Last week, the WTO had a chance to haul itself out of the dreary post-Doha doldrums in which it has been languishing for years. Back in the day, with Uruguay Round exuberance echoing around the world, business coalitions and free trade activists would meet to discuss tactics and opportunities to grow the global economy. Now they shake themselves out of a state of torpor to brood over an organisation that is slowly sliding into irrelevance. It can’t even manage to do that quickly!
A politically impotent Pascal Lamy has been trying to navigate solutions but it’s hard to navigate anything in a sinking ship with an apathetic crew and a confused idea of what the destination looks like. Pascal Lamy could be slotted into a wonderful verse from Lewis Carroll’s ‘Hunting of the Snark’ where it was said of the Bellman…
“He had bought a large map representing the sea,
Without the least vestige of land:
And the crew were much pleased when they found it to be
A map they could all understand.”
Anyone who knows anything about trade knows that there are really two things that can drive positive outcomes: momentum; and clever compromises that can be dressed up to be politically tenable – which takes political will. Lots of political will. Both of these require aggressive leadership, an intricate knowledge of detail, an ability to get the schizophrenic traders (e.g. India, Brazil, Korea, Japan, the U.S.) existing in a common reality. It also requires a passion for achieving an outcome.
Few New Zealanders will have focused on the fact that Trade Minister Tim Groser was campaigning for the chance to lead the WTO. Most journalists and commentators have, predictably, referenced little more than his understandably inflated travel budget. This is evidently a better media story than a true analysis of what is wrong with how world trade is framed at the global political level and how one New Zealander had a vision to fix it.
After a complex process involving petty regional politicking and subversive self-interest on the part of trade agnostics, Tim Groser has now dropped out of the race. This is a shame. Because, for all of his idiosyncrasies, our Trade Minister is brilliant. When he says something as remarkable as “I’ve been reflecting on this intractable problem and I’ve come up with two solutions, both of which are astoundingly clever,” those that don’t know him crack up laughing and those who do know him listen.
Trade policy must be about the dullest subject ever to torpedo a dinner party. And yet it’s fundamental to New Zealand’s economic health and there should be more of a national discussion about it. Nutty anti-business elements in academia (I suppose you uncorked a bottle of champagne when you heard the WTO leadership news – Jane Kelsey) and the Green Party talk about globalisation and the international movement of goods as if the concept is a disease. Something to be fearful of like Avian Flu. Well, take the often maligned dairy industry exports out of our economy and then see what the welfare budget looks like. Cork the wine trade and see how those hospital waiting lists are faring. Let those protectionist Europeans whine our chilled sheep meat out of French supermarkets and, while you’re at it, make a list of all the schools you’d have to close.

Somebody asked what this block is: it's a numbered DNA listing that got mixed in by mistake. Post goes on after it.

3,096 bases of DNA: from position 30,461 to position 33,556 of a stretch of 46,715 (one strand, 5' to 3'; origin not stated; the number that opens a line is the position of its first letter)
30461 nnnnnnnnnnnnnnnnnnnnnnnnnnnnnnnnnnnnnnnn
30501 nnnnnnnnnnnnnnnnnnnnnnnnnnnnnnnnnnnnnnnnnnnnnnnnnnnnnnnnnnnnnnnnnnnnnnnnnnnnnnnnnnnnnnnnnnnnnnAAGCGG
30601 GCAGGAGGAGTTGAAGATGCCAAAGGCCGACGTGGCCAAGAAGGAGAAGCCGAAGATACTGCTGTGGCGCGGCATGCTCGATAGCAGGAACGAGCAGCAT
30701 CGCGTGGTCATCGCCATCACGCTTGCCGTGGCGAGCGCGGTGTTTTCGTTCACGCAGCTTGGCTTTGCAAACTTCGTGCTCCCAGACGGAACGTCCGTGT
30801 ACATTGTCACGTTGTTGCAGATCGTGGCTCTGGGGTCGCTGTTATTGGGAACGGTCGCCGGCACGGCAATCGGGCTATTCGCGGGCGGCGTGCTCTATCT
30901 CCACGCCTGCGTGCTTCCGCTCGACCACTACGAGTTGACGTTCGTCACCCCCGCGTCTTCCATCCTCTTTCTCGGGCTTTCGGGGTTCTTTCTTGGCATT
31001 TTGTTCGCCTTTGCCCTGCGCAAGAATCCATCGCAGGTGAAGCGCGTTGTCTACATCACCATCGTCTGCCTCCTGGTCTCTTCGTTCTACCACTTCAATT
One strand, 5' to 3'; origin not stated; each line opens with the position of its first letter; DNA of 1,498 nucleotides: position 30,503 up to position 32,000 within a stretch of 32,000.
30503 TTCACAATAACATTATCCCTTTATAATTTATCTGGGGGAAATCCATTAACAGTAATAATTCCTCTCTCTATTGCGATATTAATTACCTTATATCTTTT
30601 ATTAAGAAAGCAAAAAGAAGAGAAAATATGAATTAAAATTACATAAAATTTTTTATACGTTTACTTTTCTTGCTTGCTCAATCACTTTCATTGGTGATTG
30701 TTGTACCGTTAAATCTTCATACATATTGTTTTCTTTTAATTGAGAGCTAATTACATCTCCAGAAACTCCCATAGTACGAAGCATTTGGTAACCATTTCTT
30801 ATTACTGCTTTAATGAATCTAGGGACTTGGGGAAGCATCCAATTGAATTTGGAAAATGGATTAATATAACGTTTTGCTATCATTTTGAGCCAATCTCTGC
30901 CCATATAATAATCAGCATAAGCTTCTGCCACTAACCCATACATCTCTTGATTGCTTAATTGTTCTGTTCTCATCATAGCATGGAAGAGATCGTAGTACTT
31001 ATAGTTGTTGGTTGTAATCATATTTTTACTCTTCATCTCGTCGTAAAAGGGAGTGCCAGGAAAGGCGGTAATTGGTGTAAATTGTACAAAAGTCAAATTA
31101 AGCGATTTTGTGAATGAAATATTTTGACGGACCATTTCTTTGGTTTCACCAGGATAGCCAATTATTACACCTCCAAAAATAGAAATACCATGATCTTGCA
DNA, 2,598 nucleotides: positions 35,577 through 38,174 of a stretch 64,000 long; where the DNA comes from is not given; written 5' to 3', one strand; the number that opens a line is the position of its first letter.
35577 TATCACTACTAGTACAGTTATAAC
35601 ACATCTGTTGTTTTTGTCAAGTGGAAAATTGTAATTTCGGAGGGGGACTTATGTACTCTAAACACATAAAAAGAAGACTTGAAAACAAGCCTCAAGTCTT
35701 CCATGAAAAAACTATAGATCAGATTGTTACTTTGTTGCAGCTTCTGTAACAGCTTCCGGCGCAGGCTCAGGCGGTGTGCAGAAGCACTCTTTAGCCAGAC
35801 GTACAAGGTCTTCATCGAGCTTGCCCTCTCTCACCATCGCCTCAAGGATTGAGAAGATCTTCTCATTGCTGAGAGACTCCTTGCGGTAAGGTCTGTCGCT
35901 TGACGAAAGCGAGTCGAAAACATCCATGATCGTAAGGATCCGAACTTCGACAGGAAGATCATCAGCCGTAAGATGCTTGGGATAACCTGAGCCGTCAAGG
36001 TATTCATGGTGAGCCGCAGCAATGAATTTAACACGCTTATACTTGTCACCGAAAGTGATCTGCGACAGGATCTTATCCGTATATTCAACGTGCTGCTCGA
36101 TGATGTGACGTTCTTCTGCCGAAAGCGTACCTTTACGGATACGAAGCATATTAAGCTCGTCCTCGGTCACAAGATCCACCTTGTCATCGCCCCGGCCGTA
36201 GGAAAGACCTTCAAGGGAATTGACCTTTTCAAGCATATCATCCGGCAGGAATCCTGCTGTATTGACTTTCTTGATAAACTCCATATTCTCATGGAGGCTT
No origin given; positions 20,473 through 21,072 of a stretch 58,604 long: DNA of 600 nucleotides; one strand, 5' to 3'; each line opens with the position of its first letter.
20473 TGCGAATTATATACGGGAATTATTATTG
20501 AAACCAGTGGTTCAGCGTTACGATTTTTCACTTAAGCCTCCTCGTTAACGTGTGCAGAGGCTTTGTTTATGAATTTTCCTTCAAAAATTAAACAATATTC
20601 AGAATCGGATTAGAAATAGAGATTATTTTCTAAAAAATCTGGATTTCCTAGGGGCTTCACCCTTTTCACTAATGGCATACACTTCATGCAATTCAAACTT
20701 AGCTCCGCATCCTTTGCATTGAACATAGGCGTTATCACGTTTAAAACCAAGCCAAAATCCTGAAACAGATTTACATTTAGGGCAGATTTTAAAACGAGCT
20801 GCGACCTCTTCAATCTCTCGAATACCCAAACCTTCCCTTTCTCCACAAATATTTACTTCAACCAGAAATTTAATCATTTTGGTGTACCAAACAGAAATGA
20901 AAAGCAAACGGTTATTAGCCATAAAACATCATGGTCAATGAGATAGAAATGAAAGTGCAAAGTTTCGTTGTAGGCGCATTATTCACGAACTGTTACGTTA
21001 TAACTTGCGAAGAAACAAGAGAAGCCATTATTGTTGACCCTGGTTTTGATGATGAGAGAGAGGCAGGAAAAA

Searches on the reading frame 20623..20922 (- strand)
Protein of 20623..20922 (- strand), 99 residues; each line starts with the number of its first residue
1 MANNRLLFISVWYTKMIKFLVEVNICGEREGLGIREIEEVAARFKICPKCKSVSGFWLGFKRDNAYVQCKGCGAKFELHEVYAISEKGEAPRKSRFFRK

The issue of global trade leadership should not be about which countries have had the job in the past. And it should not be about which region is most deserving. It certainly shouldn’t be a pissing
match between people who don’t want the organisation to succeed in the first place. Yet the process has been all of these things. The remaining candidates are marginally “okay.” But, with Tim Groser out of the race, the world has missed an opportunity.
So the Trans-Pacific Partnership, with Japan now tentatively on board, must now gain even more national focus. People in rural New Zealand harvesting wool and making products for export – you should care. People cultivating honey bees and sending Manuka around the world – you should care. Innovative companies making baby products that have become “trendy” overseas – you should care. The world-leading medical devices industry – you should care. And the list goes on.
TPP should not be a partisan issue. When he was Minister of Trade, Phil Goff was proactive, pragmatic and he understood the relevance of opening markets to a much greater degree than most of his colleagues. Winston Peters is firmly New Zealand First but even he must understand that if you want to drink imported whisky you’ve got to sell something to pay for it. Maori enterprise is flourishing and iwi leaders must appreciate the fact that TPP is about exports, investment, expansion, influence and growth. As for the Greens – their thinly veiled café-latte communism might forever preclude them from adopting anything approximating a tenable trade strategy but someone should respond when Russell Norman spouts scaremongering rubbish about trade.
With the WTO likely to remain in its compromised state for the time being, New Zealand needs to focus on TPP. We have an excellent team of negotiators who understand the balance between concession and regression and negotiate accordingly. TPP just got more important. Really important. It is a window into a cluster of important and lucrative markets. It’s a gateway to linking the Asia Pacific economies and, if it’s done right, it will be a model for the rest of the world. And the rest of the world needs a model right now because something needs to compensate for the lack of global leadership.